tom jones' two cents
The latest from the world of sports.
The ratings game
Tuesday's episode of HBO's Hard Knocks, which featured Chad Johnson being cut by the Dolphins, was the second-most-watched episode of the series ever, with 984,000 viewers. That was a 34 percent jump from this season's debut episode as the series features Miami. The finale of the 2010 series, which featured the Jets, drew more with 1 million viewers.
If you haven't seen the scene with Johnson being released by coach Joe Philbin, make sure to find it and watch. It's hard to watch but impossible not to watch.
No news is bad news
Another NFL season. Another NFL season without the NFL Network for Bright House Networks cable subscribers.
This week the NFL Network and Cablevision reached a deal, and the network now is being carried by eight of the nine largest cable/satellite companies. The one that doesn't carry it? Time Warner, which negotiates deals for Bright House.
It is believed Time Warner and the NFL Network were close to a deal last year, but talks ended. Time Warner says conversations are ongoing and it hopes a deal can be made. That sounds good.
This doesn't: The NFL says the sides are not talking and they are not close to a deal.
Making matters worse for those missing the NFL Network is the network is nearly doubling the number of games it is showing this season. It will carry 13 games on Thursday nights.
The Bucs play the Vikings on the NFL Network on Oct. 25, but that game is expected to be shown on a Tampa Bay area channel so even Bright House subscribers can see it.
• Chucky alert: Former Bucs coach Jon Gruden will be profiled in the next Real Sports With Bryant Gumbel, which debuts at 9 Tuesday night on HBO. Gumbel traveled to Tampa hang out with Gruden, left.
• ESPN begins its fourth consecutive season of televising England's Premier League soccer at 9:50 this morning. Arsenal and Sunderland kick off the network's schedule of 15 live matches through Nov. 5. Play-by-play voice Ian Darke and analyst Steve McManaman return for their third seasons.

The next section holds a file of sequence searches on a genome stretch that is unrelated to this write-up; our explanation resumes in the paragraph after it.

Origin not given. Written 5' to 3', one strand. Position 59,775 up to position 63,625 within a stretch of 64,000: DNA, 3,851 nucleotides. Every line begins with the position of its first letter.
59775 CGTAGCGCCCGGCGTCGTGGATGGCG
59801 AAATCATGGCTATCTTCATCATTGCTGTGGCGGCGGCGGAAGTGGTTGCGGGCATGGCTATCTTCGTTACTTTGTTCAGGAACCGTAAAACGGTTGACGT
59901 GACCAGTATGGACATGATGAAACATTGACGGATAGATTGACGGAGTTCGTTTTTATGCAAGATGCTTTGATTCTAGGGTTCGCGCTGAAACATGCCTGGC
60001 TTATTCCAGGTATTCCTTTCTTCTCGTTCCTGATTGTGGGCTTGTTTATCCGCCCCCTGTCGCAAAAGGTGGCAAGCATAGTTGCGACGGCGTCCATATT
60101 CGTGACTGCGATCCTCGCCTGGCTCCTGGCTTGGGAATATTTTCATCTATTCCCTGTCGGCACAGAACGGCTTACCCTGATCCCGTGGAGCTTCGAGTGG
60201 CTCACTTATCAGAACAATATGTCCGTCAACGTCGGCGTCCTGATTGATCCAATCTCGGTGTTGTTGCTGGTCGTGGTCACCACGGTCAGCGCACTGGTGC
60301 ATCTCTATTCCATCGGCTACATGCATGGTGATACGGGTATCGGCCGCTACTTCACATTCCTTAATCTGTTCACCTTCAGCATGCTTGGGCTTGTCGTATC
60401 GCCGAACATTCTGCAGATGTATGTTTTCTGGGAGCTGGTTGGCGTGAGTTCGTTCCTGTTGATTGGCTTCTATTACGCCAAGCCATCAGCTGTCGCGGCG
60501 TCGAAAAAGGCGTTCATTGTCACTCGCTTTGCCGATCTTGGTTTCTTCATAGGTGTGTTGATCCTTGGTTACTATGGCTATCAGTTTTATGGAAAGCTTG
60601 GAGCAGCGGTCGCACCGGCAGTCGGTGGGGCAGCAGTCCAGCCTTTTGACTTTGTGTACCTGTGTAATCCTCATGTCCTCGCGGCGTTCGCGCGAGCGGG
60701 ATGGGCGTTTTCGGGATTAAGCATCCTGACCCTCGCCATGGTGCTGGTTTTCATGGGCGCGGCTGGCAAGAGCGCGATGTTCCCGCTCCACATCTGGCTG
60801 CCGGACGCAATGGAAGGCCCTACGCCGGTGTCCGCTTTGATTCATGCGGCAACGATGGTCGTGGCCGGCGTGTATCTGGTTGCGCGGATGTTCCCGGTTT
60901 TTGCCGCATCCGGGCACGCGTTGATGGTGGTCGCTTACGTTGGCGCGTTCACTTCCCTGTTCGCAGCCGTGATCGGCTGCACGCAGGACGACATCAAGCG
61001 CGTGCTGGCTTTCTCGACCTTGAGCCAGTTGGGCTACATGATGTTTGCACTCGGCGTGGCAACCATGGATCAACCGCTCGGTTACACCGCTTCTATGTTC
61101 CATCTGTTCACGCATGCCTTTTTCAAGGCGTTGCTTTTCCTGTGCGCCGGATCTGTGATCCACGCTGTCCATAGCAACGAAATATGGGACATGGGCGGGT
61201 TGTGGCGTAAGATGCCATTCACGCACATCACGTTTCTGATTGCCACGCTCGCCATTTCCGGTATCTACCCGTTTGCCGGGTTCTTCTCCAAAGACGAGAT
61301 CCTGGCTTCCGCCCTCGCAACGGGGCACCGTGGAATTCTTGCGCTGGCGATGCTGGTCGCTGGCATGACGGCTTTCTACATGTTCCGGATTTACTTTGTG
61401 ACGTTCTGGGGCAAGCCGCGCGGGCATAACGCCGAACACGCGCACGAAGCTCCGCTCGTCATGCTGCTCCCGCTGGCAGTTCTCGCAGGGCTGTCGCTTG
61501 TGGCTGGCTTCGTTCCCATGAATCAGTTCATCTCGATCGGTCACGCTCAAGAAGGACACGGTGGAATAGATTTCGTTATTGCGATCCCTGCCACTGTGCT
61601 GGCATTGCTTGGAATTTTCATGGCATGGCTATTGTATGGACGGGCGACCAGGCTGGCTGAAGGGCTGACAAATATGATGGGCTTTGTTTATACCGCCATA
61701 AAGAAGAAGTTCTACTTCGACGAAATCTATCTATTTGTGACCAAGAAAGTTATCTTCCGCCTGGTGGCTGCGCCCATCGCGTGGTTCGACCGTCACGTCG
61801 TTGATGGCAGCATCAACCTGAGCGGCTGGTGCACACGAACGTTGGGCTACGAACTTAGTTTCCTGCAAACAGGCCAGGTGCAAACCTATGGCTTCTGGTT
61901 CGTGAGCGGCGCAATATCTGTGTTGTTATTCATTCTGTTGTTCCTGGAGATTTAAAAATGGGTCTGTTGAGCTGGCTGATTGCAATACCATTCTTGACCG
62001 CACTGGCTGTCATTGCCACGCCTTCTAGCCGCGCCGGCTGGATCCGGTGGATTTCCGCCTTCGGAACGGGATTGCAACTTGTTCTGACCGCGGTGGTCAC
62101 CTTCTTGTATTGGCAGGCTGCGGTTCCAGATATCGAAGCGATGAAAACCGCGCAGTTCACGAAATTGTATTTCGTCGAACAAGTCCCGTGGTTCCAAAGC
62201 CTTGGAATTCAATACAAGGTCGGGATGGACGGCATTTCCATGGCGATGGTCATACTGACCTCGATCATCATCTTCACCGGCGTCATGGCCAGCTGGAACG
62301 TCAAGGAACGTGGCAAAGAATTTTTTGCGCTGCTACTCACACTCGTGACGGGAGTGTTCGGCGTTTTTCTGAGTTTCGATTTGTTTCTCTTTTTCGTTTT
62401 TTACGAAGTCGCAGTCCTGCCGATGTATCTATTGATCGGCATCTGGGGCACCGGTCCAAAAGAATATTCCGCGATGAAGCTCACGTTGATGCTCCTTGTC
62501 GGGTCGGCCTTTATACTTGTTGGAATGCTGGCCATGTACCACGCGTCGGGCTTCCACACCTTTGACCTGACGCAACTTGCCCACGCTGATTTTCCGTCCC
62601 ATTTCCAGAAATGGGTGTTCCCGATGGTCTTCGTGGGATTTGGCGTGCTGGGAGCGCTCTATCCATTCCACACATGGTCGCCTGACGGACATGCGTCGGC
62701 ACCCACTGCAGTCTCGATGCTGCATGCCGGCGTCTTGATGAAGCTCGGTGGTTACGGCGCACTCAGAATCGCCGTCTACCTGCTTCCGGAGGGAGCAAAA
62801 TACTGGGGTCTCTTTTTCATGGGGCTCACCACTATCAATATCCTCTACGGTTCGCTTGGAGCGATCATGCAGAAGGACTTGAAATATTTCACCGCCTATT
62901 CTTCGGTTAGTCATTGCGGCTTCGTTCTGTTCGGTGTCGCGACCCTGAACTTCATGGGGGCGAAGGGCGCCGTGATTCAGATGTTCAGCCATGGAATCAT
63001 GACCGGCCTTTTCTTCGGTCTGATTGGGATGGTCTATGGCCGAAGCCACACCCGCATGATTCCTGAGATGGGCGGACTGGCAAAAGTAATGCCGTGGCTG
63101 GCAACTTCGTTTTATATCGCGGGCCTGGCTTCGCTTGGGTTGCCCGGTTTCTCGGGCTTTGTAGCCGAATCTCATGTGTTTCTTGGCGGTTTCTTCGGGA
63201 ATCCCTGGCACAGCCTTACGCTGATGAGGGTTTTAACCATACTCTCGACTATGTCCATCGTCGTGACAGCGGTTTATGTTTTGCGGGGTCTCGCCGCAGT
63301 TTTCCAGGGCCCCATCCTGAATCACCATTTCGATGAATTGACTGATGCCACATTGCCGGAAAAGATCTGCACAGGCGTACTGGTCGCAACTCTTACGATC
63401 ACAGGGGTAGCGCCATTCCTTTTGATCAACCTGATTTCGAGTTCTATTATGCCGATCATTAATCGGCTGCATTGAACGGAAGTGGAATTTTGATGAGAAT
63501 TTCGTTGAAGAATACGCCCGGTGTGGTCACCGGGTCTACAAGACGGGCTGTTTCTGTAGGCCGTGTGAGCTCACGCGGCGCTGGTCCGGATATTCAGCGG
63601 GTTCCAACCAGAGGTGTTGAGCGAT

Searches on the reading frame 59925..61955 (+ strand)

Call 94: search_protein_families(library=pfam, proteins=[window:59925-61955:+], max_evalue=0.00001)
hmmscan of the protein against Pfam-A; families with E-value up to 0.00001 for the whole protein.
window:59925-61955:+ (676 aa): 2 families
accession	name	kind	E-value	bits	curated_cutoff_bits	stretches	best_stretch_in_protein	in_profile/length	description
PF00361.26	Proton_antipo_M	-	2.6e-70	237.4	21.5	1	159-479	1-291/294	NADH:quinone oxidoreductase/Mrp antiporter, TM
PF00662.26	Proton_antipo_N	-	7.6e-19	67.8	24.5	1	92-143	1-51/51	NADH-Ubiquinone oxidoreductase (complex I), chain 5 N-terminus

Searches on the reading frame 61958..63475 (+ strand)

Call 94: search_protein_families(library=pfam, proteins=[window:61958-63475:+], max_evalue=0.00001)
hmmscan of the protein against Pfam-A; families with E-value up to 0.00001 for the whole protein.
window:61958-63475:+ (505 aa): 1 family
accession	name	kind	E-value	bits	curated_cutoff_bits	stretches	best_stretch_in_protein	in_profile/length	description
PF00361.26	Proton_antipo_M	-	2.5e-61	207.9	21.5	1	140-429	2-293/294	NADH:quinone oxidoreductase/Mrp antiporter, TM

• CBS said Bill Macatee will be the lead play-by-play voice for tennis' U.S. Open. CBS's coverage begins Sept. 1. It's quite the coveted role. Macatee becomes the fifth lead U.S. Open announcer since CBS acquired the tournament's rights in 1968. He follows Bud Collins, Pat Summerall, Tim Ryan and Dick Enberg.
• Former Gators football coach Ron Zook has been hired by CBS Sports Network as a college studio analyst. He will work with another former SEC coach, Houston Nutt.
ESPN's College GameDay, pound-for-pound as good as any sports show on television, returns for its 26th season Sept. 1. The gang kicks off this season at the Cowboys Classic in Arlington, Texas, where Michigan plays Alabama.
The only change to GameDay is Samantha Steele hosting the show's first hour, which appears on ESPNU from 9 to 10 a.m. Steele replaces Erin Andrews, who is now at Fox. The regular 10 a.m. to noon show on ESPN is the same, with host Chris Fowler and analysts Lee Corso, Kirk Herbstreit, Desmond Howard and David Pollack.
Three things that popped into my head
1. I don't care if Bobby Valentine is a bad manager or not. Any Red Sox player who sneaked into the owner's office and bellyached about Valentine was completely out of line. You don't do that.
2. Know what I'm tired of? Baseball teams that have adopted these hand gestures to celebrate after getting a hit and driving in a run. You drove in a run. Big deal. Act like you've done it before and expect to do it again.
3. Ever see ESPN's ticker on the bottom of the screen that says "No-hitter Alert'' when a guy is coming close to a no-no? Think maybe ESPN should put that up before every Rays game?